An iconic building that once housed the Sextant Pub in Cork city has been demolished.
The demolition took place last night, with the site being cleared for a planned apartment tower development.
Earlier this year An Bord Pleanála granted permission for 201 build-to-rent apartments to be constructed on the site of Carey Tool Hire and the former bar on Albert Quay.
It will see 93 one-bed apartments, 104 two-bed apartments and four three-bed apartments in a building that ranges in height from eight to 11 to 24 storeys over ground floor.
The Sextant opened in 1877, close to the West Cork railway line, and was run first as a hotel before becoming a pub in the early 1900s.
There was an outpouring of sadness and nostalgia when it was first announced that The Sextant was to close, with many concerned about the loss of historic buildings in Cork in the name of progress.
“It’s always a sad day to see an old building in Cork being taken down to make way for progress, especially one which is iconic in its location and character like the old Sextant bar," Councillor and historian Kieran McCarthy said. "Its character has really added to the landscape and to the sense of place and identity of Cork Docklands for nearly 140 years. It has seen boom and bust in Cork and if the building could talk it would so many tales to tell.
"Built initially in 1877 it was first a hotel, which was run by the Sexton family, which provided lodgings for passengers using the Cork-Bandon and South Coast Railway. It soon after changed to being a public house run by the Markham family. The building has only had a few owners since one hundred years ago, testament to those who kept the business running on the site for so many decades."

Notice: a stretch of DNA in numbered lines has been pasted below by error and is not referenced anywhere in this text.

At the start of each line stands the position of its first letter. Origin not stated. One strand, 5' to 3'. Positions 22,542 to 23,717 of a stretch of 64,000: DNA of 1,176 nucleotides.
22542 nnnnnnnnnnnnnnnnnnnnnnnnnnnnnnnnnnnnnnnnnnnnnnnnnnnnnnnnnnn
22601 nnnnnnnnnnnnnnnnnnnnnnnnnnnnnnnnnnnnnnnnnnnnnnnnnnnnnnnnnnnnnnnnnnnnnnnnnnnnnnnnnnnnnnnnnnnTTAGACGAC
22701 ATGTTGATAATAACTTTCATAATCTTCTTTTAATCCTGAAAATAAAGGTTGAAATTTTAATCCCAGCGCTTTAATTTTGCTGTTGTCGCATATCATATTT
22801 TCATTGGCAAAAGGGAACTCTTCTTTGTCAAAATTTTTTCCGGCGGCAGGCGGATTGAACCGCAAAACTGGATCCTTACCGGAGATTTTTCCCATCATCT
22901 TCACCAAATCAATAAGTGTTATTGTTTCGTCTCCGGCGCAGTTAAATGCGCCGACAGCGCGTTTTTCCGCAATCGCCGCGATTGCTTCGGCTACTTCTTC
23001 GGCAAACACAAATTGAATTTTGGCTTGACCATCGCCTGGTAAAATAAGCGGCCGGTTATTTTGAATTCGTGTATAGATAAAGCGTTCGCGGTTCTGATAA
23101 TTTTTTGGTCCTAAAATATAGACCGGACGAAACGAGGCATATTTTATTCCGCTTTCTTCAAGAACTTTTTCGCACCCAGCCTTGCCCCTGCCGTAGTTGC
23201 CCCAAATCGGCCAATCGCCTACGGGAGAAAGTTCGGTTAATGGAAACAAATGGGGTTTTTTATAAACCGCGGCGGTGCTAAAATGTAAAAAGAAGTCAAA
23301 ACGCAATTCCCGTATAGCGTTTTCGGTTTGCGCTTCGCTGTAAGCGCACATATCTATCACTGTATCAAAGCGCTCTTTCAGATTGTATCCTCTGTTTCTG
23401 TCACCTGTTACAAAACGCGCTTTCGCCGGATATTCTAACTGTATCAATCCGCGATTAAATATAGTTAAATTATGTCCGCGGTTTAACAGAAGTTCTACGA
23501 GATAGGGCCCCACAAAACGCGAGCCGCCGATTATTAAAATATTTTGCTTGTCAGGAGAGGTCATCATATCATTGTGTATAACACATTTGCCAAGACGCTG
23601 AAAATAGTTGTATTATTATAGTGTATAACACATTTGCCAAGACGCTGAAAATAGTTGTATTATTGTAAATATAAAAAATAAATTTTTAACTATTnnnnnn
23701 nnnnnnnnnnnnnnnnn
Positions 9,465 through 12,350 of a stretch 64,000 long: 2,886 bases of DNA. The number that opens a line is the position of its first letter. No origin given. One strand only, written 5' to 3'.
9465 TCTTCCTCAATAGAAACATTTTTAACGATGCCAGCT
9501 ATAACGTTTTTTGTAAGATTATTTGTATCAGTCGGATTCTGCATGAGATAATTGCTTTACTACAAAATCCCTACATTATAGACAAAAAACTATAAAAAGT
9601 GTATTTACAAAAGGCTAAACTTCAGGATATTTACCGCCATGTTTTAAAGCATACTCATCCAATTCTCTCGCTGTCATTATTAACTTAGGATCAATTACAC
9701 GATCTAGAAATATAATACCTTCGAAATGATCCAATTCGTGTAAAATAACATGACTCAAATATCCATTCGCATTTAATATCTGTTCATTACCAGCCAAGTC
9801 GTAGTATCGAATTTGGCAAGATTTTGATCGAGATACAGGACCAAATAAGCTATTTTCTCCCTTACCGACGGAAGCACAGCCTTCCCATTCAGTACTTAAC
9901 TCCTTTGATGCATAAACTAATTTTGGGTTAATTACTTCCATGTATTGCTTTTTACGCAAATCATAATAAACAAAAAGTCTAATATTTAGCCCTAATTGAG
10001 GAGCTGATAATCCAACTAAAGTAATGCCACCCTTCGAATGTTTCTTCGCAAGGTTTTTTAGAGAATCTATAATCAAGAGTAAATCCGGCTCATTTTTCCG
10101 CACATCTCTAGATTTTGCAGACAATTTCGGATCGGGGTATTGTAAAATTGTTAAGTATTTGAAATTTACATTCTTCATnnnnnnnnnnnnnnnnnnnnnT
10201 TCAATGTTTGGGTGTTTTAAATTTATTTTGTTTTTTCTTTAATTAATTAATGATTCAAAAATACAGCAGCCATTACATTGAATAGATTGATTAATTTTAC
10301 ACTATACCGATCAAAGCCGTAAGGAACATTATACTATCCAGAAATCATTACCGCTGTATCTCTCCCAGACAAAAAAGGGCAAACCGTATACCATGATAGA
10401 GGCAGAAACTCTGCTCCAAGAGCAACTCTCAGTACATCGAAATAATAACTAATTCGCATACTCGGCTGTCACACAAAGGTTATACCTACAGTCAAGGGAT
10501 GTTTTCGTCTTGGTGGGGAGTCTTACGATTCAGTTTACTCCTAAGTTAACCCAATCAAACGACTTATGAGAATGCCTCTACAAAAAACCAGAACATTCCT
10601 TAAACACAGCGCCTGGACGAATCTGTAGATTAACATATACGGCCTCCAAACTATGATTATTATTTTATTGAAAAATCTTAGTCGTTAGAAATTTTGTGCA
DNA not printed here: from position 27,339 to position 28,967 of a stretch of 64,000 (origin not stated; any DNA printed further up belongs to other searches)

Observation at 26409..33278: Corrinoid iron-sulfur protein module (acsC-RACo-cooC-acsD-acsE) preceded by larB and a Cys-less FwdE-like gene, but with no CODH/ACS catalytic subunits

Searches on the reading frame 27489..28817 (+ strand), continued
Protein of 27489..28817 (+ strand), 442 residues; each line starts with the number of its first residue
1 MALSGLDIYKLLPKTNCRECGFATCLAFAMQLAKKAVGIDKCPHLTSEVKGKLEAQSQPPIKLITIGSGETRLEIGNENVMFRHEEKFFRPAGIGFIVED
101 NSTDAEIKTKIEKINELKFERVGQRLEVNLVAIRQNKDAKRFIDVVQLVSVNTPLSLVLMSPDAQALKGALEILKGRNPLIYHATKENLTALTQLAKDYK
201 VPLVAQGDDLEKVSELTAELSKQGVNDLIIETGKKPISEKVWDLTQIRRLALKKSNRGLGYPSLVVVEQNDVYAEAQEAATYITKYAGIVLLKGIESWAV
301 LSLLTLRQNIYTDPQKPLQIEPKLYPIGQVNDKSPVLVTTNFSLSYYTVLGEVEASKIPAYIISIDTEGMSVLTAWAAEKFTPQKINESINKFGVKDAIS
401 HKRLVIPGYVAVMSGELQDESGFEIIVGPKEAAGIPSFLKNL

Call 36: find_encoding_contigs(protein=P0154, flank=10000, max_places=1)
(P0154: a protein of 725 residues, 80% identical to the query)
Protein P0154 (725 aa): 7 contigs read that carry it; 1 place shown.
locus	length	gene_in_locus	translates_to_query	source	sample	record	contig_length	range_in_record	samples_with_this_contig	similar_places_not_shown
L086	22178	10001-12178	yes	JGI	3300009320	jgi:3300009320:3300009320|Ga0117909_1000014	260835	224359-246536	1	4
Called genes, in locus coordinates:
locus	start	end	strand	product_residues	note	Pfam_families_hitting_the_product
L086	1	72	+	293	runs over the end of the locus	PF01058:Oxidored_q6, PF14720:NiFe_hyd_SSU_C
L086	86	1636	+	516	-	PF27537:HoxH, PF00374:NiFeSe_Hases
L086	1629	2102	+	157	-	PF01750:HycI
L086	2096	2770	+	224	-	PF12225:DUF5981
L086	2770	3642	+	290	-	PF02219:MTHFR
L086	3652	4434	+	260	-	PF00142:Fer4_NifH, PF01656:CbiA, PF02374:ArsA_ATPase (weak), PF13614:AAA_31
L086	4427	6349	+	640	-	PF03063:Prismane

Other buildings in the area are to be preserved as part of the new plans.
"I welcome the fact on the wider Sextant corner that the old Cork-Blackrock and Passage Railway Company is set to be conserved and done up," Mr McCarthy says.
"But I continue my view that holistic conversations need to be had on what Cork South and North Docklands should physically look like in the years to come. Yes the city needs to evolve but I would not like the story of Cork’s docks, which made this city over several centuries lost to the bulldozer to make way for glass box architecture and storyless public realm.
"For me I want to see buildings with character, streets and public realm with cultural reference points and some references to the history of Cork docks."